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Diagnostics (Basel). 2019 Aug 21;9(3). pii: E100. doi: 10.3390/diagnostics9030100.

Design and Benchmark Testing for Open Architecture Reconfigurable Mobile Spirometer and Exhaled Breath Monitor with GPS and Data Telemetry.

Author information

1
Department of Mechanical and Aerospace Engineering, University of California, Davis, CA 95616, USA.
2
Department of Internal Medicine, 4150 V Street, Suite 3400, University of California, Davis, Sacramento, CA 95817, USA.
3
VA Northern California Health Care System, 10535 Hospital Way, Mather, CA 95655, USA.
4
Department of Mechanical and Aerospace Engineering, University of California, Davis, CA 95616, USA. cedavis@ucdavis.edu.
5
Department of Internal Medicine, 4150 V Street, Suite 3400, University of California, Davis, Sacramento, CA 95817, USA. njkenyon@ucdavis.edu.
6
VA Northern California Health Care System, 10535 Hospital Way, Mather, CA 95655, USA. njkenyon@ucdavis.edu.
7
Center for Comparative Respiratory Biology and Medicine, University of California, Davis, CA 95616, USA. njkenyon@ucdavis.edu.

Abstract

Portable and wearable medical instruments are poised to play an increasingly important role in health monitoring. Mobile spirometers are available commercially, and are used to monitor patients with advanced lung disease. However, these commercial monitors have a fixed product architecture determined by the manufacturer, and researchers cannot easily experiment with new configurations or add additional novel sensors over time. Spirometry combined with exhaled breath metabolite monitoring has the potential to transform healthcare and improve clinical management strategies. This research provides an updated design and benchmark testing for a flexible, portable, open access architecture to measure lung function, using common Arduino/Android microcontroller technologies. To demonstrate the feasibility and the proof-of-concept of this easily-adaptable platform technology, we had 43 subjects (healthy, and those with lung diseases) perform three spirometry maneuvers using our reconfigurable device and an office-based commercial spirometer. We found that our system compared favorably with the traditional spirometer, with high accuracy and agreement for forced expiratory volume in 1 s (FEV1) and forced vital capacity (FVC), and gas measurements were feasible. This provides an adaptable/reconfigurable open access "personalized medicine" platform for researchers and patients, and new chemical sensors and other modular instrumentation can extend the flexibility of the device in the future.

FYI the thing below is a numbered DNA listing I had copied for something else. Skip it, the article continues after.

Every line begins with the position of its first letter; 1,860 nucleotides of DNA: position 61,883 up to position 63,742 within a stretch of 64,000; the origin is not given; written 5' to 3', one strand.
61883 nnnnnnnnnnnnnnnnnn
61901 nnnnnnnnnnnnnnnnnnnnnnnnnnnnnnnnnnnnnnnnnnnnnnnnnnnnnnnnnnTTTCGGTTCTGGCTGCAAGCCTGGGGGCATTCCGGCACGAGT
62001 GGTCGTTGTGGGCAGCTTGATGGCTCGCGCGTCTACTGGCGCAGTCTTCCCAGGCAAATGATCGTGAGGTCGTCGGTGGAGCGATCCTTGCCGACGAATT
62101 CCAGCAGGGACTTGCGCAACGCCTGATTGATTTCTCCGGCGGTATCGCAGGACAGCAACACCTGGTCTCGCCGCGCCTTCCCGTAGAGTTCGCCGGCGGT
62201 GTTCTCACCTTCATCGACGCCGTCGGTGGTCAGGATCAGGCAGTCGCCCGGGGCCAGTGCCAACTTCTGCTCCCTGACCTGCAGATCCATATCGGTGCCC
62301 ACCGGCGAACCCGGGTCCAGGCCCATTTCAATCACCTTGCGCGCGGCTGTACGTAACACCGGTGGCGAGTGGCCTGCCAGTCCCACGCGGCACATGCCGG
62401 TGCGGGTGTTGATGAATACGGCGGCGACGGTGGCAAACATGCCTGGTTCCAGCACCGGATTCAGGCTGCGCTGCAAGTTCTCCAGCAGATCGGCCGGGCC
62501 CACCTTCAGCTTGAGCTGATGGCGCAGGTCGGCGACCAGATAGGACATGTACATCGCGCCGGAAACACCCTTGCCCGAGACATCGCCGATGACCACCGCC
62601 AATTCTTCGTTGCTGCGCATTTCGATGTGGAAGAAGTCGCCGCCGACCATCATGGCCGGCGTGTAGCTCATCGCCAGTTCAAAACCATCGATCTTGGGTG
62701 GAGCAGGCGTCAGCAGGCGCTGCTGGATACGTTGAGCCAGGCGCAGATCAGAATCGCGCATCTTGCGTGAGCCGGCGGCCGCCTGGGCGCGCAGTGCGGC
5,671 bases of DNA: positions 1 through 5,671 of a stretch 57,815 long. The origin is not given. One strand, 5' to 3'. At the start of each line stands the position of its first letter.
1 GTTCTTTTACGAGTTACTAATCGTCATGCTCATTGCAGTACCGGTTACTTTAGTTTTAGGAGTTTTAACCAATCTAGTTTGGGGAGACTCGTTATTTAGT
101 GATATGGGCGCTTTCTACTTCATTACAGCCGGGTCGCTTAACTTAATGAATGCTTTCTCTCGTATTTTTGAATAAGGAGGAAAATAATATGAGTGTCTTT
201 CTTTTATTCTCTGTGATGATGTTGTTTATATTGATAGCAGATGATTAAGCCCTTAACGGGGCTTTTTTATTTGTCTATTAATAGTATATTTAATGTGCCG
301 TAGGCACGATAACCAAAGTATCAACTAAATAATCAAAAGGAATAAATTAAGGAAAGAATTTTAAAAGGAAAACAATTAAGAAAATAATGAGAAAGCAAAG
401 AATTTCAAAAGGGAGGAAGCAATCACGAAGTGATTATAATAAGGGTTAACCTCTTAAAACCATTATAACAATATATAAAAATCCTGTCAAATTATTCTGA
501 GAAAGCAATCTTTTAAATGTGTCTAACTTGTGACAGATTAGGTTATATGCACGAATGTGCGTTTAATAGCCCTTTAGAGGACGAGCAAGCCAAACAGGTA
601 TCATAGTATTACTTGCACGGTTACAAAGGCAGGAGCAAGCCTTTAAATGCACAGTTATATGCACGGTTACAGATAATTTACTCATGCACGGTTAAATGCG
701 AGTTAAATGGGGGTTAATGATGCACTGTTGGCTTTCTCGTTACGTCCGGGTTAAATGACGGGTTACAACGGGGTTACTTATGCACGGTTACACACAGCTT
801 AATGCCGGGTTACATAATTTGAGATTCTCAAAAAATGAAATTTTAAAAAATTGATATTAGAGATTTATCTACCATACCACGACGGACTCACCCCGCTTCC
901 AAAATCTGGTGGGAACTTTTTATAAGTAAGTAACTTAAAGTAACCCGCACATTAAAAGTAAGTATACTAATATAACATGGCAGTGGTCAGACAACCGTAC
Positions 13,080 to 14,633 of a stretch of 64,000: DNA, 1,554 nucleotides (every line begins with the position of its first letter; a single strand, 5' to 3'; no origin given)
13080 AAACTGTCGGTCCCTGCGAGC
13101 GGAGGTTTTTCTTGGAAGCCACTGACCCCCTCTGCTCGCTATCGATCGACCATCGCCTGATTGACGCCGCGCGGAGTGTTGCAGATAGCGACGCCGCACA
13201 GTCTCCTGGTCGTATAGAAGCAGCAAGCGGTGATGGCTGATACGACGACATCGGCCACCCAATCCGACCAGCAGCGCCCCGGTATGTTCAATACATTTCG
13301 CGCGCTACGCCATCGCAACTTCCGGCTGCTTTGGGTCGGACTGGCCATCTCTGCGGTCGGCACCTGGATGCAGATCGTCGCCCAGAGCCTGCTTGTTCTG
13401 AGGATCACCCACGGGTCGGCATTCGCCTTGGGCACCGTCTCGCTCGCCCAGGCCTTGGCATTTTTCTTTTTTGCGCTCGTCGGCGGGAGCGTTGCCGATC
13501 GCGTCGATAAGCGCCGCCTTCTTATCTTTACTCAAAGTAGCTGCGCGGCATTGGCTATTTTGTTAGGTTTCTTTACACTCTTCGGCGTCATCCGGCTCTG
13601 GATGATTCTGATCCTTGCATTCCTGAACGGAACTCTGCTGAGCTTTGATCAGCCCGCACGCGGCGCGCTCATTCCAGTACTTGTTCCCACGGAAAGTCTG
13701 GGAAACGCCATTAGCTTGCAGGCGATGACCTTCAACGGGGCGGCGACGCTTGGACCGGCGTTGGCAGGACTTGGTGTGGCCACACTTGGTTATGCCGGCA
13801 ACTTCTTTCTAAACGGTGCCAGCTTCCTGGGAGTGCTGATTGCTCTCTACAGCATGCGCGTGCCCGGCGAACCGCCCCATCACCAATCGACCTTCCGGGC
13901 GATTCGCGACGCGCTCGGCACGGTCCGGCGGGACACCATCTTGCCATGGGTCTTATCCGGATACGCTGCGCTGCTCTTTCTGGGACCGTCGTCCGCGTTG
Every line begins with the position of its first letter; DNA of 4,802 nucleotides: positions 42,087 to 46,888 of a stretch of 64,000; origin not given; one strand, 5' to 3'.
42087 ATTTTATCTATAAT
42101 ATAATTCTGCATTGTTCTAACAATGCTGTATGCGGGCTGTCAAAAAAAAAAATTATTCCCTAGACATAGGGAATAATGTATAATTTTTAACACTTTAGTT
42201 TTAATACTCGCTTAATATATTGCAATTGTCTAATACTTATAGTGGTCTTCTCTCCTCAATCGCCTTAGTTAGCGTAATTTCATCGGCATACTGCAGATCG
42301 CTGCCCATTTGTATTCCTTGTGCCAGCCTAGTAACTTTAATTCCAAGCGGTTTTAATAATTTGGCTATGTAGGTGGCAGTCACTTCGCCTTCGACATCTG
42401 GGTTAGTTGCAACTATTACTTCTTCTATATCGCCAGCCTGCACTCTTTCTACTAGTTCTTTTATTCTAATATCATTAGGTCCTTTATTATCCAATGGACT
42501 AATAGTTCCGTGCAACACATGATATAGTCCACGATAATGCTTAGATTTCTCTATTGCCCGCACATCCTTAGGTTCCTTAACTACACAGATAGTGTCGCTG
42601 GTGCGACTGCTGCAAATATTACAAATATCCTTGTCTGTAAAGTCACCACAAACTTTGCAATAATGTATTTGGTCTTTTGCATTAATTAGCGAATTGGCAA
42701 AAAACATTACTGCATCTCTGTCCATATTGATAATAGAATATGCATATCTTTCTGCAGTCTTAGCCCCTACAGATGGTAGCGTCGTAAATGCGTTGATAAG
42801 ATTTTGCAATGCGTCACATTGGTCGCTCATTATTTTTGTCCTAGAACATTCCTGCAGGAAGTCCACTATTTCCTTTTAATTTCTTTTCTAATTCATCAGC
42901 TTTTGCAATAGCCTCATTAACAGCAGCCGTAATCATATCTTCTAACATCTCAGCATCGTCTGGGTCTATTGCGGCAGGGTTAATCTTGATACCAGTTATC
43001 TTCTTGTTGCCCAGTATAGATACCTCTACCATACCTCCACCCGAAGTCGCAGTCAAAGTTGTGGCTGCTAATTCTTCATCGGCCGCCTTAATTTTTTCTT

KEYWORDS:

breath analysis; personalized medicine; spirometry; telehealth

PMID:
31438639
DOI:
10.3390/diagnostics9030100
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